The Daily Caller

The Daily Caller
Republican presidential candidate, former Pennsylvania Sen. Rick Santorum smiles during an event at the Keene Public Library, Friday, Jan. 6, 2012, in Keene, N.H. (AP Photo/Matt Rourke) Republican presidential candidate, former Pennsylvania Sen. Rick Santorum smiles during an event at the Keene Public Library, Friday, Jan. 6, 2012, in Keene, N.H. (AP Photo/Matt Rourke)  

‘Vigorous’ Santorum crackdown may catch Internet porn viewers with pants down

Internet pornography could conceivably become a thing of the past if Rick Santorum is elected president.

The unapologetic social conservative, currently in second place behind Mitt Romney for the GOP nomination, has promised to crack down on the distribution of pornography if elected.

Santorum says in a statement posted to his website, “The Obama Administration has turned a blind eye to those who wish to preserve our culture from the scourge of pornography and has refused to enforce obscenity laws.”

If elected, he promises to “vigorously” enforce laws that “prohibit distribution of hardcore (obscene) pornography on the Internet, on cable/satellite TV, on hotel/motel TV, in retail shops and through the mail or by common carrier.”

Although the idea of Santorum vanquishing Internet pornography may seem far-fetched, a serious effort to combat online smut might actually be successful, UCLA law professor Eugene Volokh told The Daily Caller.

“If the government wanted to aggressively move against Internet pornography, it could do so,” explained Volokh. “Here’s the deal: In most parts of the country, a lot of pornography on the Internet would plausibly be seen as obscene.” (RELATED: Full coverage of the Santorum campaign)

There are a few approaches that Santorum could pursue in an attempt to eradicate Internet pornography. “It wouldn’t be that difficult to close down a lot of the relatively visible websites that are used for the distribution of pornography, if they’re in the United States,” said Volokh.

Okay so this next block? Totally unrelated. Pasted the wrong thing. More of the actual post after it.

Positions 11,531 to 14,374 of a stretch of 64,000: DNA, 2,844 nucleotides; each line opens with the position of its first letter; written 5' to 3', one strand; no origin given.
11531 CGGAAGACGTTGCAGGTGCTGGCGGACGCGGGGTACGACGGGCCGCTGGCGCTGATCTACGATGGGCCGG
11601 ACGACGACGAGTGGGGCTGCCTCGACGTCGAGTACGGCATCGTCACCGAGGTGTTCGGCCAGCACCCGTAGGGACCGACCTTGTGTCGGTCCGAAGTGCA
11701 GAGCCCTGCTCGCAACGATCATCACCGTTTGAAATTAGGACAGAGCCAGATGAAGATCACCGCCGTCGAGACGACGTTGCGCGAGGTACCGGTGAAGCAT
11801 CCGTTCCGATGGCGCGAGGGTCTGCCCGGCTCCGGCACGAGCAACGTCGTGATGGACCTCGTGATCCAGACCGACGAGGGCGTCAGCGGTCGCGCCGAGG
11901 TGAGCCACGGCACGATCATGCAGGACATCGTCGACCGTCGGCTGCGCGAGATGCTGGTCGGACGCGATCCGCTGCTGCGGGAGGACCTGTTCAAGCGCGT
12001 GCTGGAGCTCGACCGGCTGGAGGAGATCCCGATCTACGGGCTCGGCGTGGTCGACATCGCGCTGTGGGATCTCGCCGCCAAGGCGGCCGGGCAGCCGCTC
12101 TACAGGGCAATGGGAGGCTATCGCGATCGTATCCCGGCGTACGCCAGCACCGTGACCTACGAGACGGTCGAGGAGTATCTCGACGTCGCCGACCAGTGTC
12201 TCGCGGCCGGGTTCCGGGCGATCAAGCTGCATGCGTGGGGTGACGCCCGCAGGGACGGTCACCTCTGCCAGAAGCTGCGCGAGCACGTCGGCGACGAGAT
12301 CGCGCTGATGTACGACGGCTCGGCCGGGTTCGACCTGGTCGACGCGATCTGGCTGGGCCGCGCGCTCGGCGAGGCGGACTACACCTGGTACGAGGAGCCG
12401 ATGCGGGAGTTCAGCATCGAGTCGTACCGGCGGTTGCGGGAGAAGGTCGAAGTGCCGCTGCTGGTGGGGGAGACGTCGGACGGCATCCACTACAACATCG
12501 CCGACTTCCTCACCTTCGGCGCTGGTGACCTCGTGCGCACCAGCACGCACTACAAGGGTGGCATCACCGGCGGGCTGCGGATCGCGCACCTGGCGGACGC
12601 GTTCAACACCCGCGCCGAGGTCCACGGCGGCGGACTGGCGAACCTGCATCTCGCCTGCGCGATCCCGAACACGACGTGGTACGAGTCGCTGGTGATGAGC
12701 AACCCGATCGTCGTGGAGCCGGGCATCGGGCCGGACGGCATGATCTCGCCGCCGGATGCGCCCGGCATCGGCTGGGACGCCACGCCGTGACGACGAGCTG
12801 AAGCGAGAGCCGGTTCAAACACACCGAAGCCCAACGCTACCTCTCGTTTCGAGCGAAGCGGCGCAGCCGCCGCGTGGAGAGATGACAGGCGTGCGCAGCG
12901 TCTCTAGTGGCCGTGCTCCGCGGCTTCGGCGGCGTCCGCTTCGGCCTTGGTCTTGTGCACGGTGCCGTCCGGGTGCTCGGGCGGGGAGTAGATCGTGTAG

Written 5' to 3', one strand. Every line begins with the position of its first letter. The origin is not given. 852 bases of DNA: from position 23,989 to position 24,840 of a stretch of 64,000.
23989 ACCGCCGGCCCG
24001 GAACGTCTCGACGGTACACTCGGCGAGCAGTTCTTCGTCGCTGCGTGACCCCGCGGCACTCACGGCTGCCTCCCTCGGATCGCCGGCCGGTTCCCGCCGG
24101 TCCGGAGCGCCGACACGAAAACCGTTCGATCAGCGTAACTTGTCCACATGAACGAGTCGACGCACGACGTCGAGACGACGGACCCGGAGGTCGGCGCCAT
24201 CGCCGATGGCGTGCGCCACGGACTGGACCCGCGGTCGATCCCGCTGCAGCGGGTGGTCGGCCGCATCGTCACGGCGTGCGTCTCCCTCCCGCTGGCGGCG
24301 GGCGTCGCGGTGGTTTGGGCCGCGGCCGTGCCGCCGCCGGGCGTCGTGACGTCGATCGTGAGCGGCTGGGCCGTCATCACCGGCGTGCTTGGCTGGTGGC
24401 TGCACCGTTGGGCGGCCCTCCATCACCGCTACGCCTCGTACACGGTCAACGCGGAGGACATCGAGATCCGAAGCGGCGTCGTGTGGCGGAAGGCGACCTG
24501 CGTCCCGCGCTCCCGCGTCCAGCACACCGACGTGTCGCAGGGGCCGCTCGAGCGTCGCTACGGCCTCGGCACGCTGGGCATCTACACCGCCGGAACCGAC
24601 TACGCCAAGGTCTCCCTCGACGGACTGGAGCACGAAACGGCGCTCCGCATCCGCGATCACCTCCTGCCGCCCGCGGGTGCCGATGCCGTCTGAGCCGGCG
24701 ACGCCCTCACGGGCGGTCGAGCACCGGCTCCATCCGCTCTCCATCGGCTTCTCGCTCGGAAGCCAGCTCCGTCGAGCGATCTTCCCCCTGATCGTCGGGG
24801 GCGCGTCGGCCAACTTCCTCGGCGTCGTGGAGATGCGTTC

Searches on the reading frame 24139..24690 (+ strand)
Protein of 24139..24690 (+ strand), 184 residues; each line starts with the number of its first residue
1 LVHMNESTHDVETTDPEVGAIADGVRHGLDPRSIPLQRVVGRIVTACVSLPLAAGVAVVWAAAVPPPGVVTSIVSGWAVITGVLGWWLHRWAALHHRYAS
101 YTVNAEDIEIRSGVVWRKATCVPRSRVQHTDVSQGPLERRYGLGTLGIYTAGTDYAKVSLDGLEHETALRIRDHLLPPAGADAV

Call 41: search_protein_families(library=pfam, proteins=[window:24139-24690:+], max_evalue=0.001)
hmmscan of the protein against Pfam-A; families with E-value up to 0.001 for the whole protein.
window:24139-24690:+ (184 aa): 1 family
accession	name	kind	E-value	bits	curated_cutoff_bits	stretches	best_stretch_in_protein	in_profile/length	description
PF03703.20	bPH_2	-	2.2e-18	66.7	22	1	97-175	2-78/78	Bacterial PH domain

Santorum’s administration could take American-based porn distributors to court for violating obscenity laws, said Volokh, and have them shuttered. But that would leave foreign-based sites untouched.

To black out foreign sites, Santorum would likely need legislative action requiring Internet service providers to use “a mandatory filter set up by the government or by the service providers,” said Volokh.

But the government could also prosecute individual citizens who view porn, and already has the legal authority to do it.

“Although the Supreme Court says private possession is constitutionally protected, it has said that private receipt of [pornography] is not protected,” noted Volokh. “You can’t prosecute them all … but you can find certain types of pornography that are sufficiently unpopular” for easy convictions, he explained.

Most contemporary prosecutions for the receipt of pornography are because the government cannot prove its suspicion that the accused has committed more serious crimes, said Volokh. He speculated that there aren’t more prosecutions because “that prosecutor isn’t going to win a lot of votes in the next election.”

The government would probably need to “find some extra money in the budget for additional porn prosecutors,” joked Volokh. He also cautioned that there would be significant outcry because “sometimes it’s viewed by husbands and wives who watch it to spice up their sex lives.”

Jonathan Turley, a law professor at George Washington University, noted that “What constitutes obscenity remains maddeningly vague,” but added that he’s not entirely convinced Santorum would be successful in an attempt to snuf Internet porn.